Hello again, this is part of my second arduino based project, I think I dived quite deep with first one, so many thing look easier now. So lets make a DIY Vibration Sensor

Edit: 2022: wow its been six years, and I am happy to report that it still works perfectly!

Edit: 10 Mar 2016: Found some tips for circuit to work better – Must check last part.

There are plenty of good and low cost vibration sensor on market, like this good looking https://www.adafruit.com/products/1766

Plastic cylinder with two wires sticking out

Problem is shipping costs are too much here and local vendors tends to sell 4x expensive (if they willing to understand what you require). So looking at schematics and images and the restless soul of mine I decided to make my own sensor.

This sensor is going to be used in larger project, I am making for my son. I am successful in my test so I am sharing the knowledge, may it help someone else with creative DIY itch.

This is inspired from this instructable, but mine is more of a poor man approach (i.e. things readily available)

Things Required

– I used coated copper wire out old pc cooling fan, (can be found in various old things lying around).

– 220 ohm Resistor

Making the sensor

1. Process is very easy. First rub the coated wire with sandpaper to make sure wire is clean and electricity can pass when it touches other pole.

2. Wound the cleaned copper wire on nail as per you desired length, you can take out and shake to check the bounce of spring, when thing are as per your taste, cut the extra wire.

diy vibration sensor 3

3. solder the 220 ohm resistor to veroboard, as shown in picture, this way it will not only be a bit stable joint but also protect pins from too much current in case of accident. The resistor leg is touching the spring in pictures, that’s because it is very sensitive and the board needs to be vertically straight (that’s the sensitivity I was looking for). You can use thicker wire or real spring, depending what you need it for and how much sensitive you want it to be.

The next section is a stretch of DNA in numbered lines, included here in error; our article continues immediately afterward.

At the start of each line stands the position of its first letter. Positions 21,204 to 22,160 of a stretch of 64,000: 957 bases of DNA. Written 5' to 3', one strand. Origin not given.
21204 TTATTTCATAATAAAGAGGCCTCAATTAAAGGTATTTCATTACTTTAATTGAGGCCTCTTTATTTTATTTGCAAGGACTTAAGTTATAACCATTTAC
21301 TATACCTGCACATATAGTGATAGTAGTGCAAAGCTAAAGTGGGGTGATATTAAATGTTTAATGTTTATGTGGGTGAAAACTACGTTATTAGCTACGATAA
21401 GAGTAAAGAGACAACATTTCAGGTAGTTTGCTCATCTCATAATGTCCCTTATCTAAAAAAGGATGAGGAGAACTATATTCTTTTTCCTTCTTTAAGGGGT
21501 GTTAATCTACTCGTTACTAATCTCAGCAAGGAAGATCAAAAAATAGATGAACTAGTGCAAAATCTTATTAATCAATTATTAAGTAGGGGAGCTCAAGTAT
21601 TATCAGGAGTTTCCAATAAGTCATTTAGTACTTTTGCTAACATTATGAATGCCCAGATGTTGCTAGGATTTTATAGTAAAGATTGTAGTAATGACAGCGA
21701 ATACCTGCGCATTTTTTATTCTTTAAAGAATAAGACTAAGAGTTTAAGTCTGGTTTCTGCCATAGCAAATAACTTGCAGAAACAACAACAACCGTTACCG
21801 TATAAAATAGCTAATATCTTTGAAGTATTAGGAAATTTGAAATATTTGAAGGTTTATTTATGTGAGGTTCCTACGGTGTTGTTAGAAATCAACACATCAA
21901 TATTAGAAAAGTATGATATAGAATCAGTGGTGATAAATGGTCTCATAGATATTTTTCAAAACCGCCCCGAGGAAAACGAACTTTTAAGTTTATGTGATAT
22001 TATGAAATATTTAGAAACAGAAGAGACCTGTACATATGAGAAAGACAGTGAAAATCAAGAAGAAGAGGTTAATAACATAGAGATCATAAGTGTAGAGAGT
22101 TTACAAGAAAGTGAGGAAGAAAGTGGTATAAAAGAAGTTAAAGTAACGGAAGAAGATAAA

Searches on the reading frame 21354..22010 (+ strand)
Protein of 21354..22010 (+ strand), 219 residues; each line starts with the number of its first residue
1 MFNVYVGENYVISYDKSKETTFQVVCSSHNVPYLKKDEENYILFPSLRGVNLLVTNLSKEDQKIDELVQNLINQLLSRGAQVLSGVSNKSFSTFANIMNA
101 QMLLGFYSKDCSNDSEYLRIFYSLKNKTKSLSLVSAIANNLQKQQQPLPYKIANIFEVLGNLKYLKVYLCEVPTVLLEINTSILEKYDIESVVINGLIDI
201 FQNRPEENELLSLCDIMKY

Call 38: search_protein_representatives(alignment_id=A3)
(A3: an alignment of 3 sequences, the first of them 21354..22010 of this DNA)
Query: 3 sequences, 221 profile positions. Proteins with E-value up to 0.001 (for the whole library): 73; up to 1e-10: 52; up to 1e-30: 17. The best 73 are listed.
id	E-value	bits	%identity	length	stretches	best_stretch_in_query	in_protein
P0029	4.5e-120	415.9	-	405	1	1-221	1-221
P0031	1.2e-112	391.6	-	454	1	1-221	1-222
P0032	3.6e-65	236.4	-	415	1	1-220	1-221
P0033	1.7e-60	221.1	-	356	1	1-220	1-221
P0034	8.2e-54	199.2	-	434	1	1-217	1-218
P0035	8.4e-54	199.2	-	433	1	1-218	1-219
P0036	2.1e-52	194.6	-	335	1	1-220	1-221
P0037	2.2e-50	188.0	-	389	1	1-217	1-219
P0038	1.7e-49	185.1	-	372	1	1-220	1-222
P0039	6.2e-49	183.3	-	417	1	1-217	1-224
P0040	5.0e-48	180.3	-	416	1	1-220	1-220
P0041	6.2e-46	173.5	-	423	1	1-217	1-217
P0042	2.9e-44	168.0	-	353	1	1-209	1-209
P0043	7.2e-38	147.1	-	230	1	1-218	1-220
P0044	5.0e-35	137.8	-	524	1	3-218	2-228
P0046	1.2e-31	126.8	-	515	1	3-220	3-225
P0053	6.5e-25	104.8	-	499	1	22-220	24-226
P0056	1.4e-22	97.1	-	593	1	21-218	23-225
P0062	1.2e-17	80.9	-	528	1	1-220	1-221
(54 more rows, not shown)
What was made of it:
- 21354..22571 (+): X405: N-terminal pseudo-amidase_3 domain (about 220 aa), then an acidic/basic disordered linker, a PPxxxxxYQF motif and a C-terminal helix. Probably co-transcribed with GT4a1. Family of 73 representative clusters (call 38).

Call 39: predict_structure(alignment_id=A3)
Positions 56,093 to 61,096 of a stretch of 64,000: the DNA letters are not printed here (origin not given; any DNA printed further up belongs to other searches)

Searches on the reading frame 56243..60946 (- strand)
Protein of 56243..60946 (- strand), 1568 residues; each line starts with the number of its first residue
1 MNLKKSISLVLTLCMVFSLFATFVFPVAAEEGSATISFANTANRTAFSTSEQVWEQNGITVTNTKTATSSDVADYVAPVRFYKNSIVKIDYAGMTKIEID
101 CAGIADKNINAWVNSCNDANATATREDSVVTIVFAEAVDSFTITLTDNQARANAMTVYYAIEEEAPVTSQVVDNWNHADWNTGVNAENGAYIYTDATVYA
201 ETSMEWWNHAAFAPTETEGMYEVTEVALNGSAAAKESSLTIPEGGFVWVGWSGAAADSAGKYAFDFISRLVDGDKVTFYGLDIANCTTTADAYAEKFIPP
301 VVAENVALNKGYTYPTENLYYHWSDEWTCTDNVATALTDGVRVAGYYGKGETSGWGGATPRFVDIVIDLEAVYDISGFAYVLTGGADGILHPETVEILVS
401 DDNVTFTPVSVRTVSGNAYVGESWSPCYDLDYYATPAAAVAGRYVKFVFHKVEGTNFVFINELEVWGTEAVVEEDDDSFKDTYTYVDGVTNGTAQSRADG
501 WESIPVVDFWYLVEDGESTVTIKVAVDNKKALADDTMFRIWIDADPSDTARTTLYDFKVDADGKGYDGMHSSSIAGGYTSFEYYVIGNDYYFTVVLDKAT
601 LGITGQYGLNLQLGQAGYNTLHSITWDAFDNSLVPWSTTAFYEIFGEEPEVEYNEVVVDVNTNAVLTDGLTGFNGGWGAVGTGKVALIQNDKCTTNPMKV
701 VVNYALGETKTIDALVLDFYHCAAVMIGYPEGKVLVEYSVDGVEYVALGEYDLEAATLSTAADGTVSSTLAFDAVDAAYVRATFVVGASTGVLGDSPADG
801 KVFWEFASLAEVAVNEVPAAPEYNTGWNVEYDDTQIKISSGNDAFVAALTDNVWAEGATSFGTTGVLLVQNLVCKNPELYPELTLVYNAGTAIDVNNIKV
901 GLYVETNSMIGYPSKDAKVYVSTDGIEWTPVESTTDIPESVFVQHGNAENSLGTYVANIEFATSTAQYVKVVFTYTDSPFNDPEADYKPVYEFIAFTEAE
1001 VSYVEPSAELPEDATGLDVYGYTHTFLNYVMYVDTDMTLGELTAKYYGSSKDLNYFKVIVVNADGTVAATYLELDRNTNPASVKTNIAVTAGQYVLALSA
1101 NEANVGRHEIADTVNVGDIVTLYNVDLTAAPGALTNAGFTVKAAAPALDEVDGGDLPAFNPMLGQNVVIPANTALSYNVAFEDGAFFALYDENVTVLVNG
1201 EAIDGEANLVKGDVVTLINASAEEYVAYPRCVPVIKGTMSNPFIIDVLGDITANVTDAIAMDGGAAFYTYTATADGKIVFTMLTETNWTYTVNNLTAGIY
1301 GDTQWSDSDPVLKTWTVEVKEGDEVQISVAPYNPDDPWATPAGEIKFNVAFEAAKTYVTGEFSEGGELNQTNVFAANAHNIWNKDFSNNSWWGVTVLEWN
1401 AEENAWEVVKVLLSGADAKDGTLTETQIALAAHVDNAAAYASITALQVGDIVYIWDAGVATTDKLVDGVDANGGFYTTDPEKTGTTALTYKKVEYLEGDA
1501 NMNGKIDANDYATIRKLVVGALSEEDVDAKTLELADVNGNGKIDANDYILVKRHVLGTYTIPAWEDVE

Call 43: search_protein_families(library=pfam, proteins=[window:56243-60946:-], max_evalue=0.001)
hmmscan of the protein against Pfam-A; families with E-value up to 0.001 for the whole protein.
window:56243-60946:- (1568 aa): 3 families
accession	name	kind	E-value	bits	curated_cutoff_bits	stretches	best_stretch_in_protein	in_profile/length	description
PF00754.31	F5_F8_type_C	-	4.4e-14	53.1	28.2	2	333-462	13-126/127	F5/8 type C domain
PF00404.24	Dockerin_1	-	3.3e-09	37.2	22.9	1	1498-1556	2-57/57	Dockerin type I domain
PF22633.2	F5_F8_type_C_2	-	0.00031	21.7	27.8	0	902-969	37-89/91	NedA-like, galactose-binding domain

You can close the setup in a piece of PVC pipe

diy vibration sensor PVC casing
diy vibration sensor 6

Lets test it with Arduino.

diy vibration sensor 5

Lets attach it with Arduino as show in above diagram). Here sensor is simply acting like a switch that turns on when vibrates. The CAPACITOR is necessary as it stables output, I guess the contact time is low for Arduino to detect and I was experiencing not desired results. So what i think capacitor does is, on slight contact transistor amplifies the signal and capacitor stores energy to give a bit stable input to Arduino.

Upon starting it Arduino will digital Read sensor, time to time. Digital read means, either its going to be ON or OFF (i.e. 0 or 1). One means the sensors contacts touched due to vibration, with following sketch the led on pin 13 of Arduino will light up for 2 seconds.

Arduino code with Digital pin

// Disclaimer, author takes no responsibility, what so ever, be a grownup, and always double check your wiring and schematic. Use of common sense can save you from many problems. Never take safety lightly.

int sensor = A5; // sensor pin
int led = 13; // default led on arduino

void setup() {

pinMode (sensor, INPUT);

pinMode (led, OUTPUT);

Serial.begin(9600);

}

void loop() {

int voltage = digitalRead(sensor); // read sensor here

Serial.println (voltage); // print voltage to serial monitor on pc

delay (1000);

if (voltage >= 1) { // if spring contacts on shaking

digitalWrite (led, HIGH); // turn on led to show that vibration is sensed

delay (2000);

digitalWrite (led, LOW); // turn off led now

} // end if voltage

} // end loop

More Sensitive Vibration Sensor

Additional Edit: 11 March 2016

have tested that we can also use analogRead to get results in floating points. This was you can set sensitivity inside program too.

Previous code read sensor with digitalRead, where it can be only 1 and 0. If we analogeRead the sensor we can have very sensitive sensor. I have tested both and they both works satisfactory. Only difference in of preference and desired sensitivity.



// Disclaimer, author takes no responsibility, what so ever, be a grownup, and always double check your wiring and schematic. Use of common sense can save you from many problems. Never take safety lightly.


int sensor = A5;
int led = A0;

void setup() {

pinMode (sensor, INPUT);

pinMode (led, OUTPUT); Serial.begin(9600); }

void loop() {

int sensorValue = analogRead(sensor);

float voltage = sensorValue * (5.0 / 1023.0);

Serial.println (voltage); delay (200);

if (voltage >= 0.5) { // set sensitivity here, increase voltage 0.5 for less sensitive , decrease for more sensitive

digitalWrite (led, HIGH);

delay (2000);

digitalWrite (led, LOW); }

}